Business Associate Subcontractor Agreement

“counterparty” generally has the same meaning as “consideration” in 45 CFR 160.103, which means access to the portion of that group. It`s like a chain that follows the IHP from the very first link in the chain, the entity covered. The following link would be the business partner and all its subcontractors (including business partners) would be links that will follow. Imagine subcontractors as business partners. The BAA follows the direct path of the chain. A covered entity is therefore not required to sign a BAA with the subcontractors of its business partners, but it is the business partner. 1. At the end of this CAG, in accordance with the provisions of these RULES and the underlying agreement, the subcontractor shall return or destroy all PHI that it has received from the counterparty or that it has created, maintained or received by the subcontractor on behalf of ACCESS that the subcontractor still maintains in any form whatsoever. This provision applies to PHI owned by subcontractors or implementing intermediaries of subcontractors. The subcontractor does not keep copies of the PHI. to apply for the termination of the contract and, to the extent possible, to return or destroy all protected health information received, created or obtained by the counterparty on behalf of the covered company that the counterparty still maintains in any form whatsoever, and do not keep a copy of such information or, if such return or destruction is not possible, to extend the protection of the contract to information and other derogations to limit landings and disclosures to those purposes which make it impossible to return or destroy the information; and as an in-house consultant, it is important to understand whether a specific contractual relationship between a covered company and a seller or contractor requires a counterparty agreement.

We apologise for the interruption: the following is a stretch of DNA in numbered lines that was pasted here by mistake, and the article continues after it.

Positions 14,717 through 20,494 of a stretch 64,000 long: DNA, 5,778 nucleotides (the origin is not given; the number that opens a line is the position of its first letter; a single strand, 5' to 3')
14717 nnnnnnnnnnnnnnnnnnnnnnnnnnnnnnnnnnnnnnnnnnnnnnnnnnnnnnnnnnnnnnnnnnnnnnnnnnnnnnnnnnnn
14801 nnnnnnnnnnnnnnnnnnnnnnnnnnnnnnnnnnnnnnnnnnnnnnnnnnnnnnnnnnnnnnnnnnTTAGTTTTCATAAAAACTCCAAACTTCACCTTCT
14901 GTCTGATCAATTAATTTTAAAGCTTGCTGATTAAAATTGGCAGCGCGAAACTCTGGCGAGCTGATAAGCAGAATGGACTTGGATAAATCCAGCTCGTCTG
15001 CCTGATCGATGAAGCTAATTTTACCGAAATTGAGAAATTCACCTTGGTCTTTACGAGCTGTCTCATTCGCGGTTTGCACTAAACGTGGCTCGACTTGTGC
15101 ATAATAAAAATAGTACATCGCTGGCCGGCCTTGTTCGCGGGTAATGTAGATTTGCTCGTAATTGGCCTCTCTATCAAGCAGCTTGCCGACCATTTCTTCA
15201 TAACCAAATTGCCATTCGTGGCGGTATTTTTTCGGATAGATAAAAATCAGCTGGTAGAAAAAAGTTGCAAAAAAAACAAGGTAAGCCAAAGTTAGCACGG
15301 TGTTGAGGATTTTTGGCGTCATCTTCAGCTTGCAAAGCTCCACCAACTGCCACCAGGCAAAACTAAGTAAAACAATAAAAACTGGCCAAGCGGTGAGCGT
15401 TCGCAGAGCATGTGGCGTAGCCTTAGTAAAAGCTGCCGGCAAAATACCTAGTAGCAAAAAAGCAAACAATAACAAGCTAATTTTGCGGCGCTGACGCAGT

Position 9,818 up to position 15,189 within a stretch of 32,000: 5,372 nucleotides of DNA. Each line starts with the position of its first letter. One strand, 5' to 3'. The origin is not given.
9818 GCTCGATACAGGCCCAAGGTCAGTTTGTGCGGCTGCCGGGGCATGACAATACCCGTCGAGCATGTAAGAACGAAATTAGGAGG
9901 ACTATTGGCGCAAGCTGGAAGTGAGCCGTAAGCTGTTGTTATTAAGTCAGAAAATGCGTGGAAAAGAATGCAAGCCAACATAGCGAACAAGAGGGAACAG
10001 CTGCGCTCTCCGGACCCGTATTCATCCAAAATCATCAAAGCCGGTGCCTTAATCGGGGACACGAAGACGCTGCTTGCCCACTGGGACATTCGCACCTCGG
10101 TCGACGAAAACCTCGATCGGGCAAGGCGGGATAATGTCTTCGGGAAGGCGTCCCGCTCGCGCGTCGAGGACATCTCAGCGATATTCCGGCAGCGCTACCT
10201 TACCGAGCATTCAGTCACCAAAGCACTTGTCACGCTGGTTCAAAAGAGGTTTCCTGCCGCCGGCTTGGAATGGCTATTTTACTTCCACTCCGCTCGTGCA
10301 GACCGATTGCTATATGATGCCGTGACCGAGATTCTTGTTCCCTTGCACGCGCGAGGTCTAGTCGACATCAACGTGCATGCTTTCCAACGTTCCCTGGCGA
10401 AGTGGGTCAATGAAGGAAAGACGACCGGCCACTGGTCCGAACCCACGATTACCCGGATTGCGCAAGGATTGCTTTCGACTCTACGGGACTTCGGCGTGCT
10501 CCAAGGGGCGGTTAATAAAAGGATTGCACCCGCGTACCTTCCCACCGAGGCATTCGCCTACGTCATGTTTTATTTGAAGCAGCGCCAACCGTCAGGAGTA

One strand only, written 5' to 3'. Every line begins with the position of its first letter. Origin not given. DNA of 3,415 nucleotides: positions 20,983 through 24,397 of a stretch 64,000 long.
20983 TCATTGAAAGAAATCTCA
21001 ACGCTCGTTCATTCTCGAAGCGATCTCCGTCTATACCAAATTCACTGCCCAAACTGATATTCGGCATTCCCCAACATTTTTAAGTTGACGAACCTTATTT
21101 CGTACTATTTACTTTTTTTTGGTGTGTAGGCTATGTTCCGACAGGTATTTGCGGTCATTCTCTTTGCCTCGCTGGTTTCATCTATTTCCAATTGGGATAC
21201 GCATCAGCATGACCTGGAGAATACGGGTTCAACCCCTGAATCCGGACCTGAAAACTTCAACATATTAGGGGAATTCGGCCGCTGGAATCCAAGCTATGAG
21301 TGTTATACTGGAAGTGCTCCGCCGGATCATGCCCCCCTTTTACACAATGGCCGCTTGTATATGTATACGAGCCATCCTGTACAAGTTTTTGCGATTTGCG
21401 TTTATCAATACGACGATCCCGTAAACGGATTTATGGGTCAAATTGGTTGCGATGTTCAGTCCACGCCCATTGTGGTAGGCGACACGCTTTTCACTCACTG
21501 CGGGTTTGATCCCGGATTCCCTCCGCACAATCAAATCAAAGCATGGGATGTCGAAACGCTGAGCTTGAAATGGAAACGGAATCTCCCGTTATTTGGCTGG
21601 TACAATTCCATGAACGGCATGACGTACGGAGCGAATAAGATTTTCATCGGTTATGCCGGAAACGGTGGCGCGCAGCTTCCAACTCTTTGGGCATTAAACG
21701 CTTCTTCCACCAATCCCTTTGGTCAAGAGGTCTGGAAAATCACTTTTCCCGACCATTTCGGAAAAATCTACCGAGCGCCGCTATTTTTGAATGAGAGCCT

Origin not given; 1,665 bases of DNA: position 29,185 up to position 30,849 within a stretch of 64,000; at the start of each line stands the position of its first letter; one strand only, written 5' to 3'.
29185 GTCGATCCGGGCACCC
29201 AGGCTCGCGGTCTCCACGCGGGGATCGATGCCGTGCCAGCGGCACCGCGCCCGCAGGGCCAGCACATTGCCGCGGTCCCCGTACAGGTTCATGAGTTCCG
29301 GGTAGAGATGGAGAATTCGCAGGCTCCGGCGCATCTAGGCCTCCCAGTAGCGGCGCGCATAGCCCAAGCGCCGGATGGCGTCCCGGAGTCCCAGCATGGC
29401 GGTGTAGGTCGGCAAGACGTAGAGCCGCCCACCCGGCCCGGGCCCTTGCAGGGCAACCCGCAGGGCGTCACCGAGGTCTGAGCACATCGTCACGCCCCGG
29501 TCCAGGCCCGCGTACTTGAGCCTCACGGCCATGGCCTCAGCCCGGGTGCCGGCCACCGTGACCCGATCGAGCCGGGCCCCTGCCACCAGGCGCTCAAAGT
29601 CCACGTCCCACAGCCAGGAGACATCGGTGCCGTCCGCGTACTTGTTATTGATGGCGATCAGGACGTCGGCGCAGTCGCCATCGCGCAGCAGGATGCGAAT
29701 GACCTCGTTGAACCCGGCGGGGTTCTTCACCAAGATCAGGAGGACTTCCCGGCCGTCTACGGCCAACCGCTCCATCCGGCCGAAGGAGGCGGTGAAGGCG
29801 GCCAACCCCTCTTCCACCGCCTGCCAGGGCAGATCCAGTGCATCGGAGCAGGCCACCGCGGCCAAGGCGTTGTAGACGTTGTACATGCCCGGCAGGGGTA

In this quick tip, I will briefly discuss who are trading partners, the necessary elements of a counterparty agreement, and the risk management of counterparty agreements. Contractors who work exclusively for your company, people with other customers and employees hired through a company are not business partners. Your company is, however, liable if any of these people violate PHI. . . .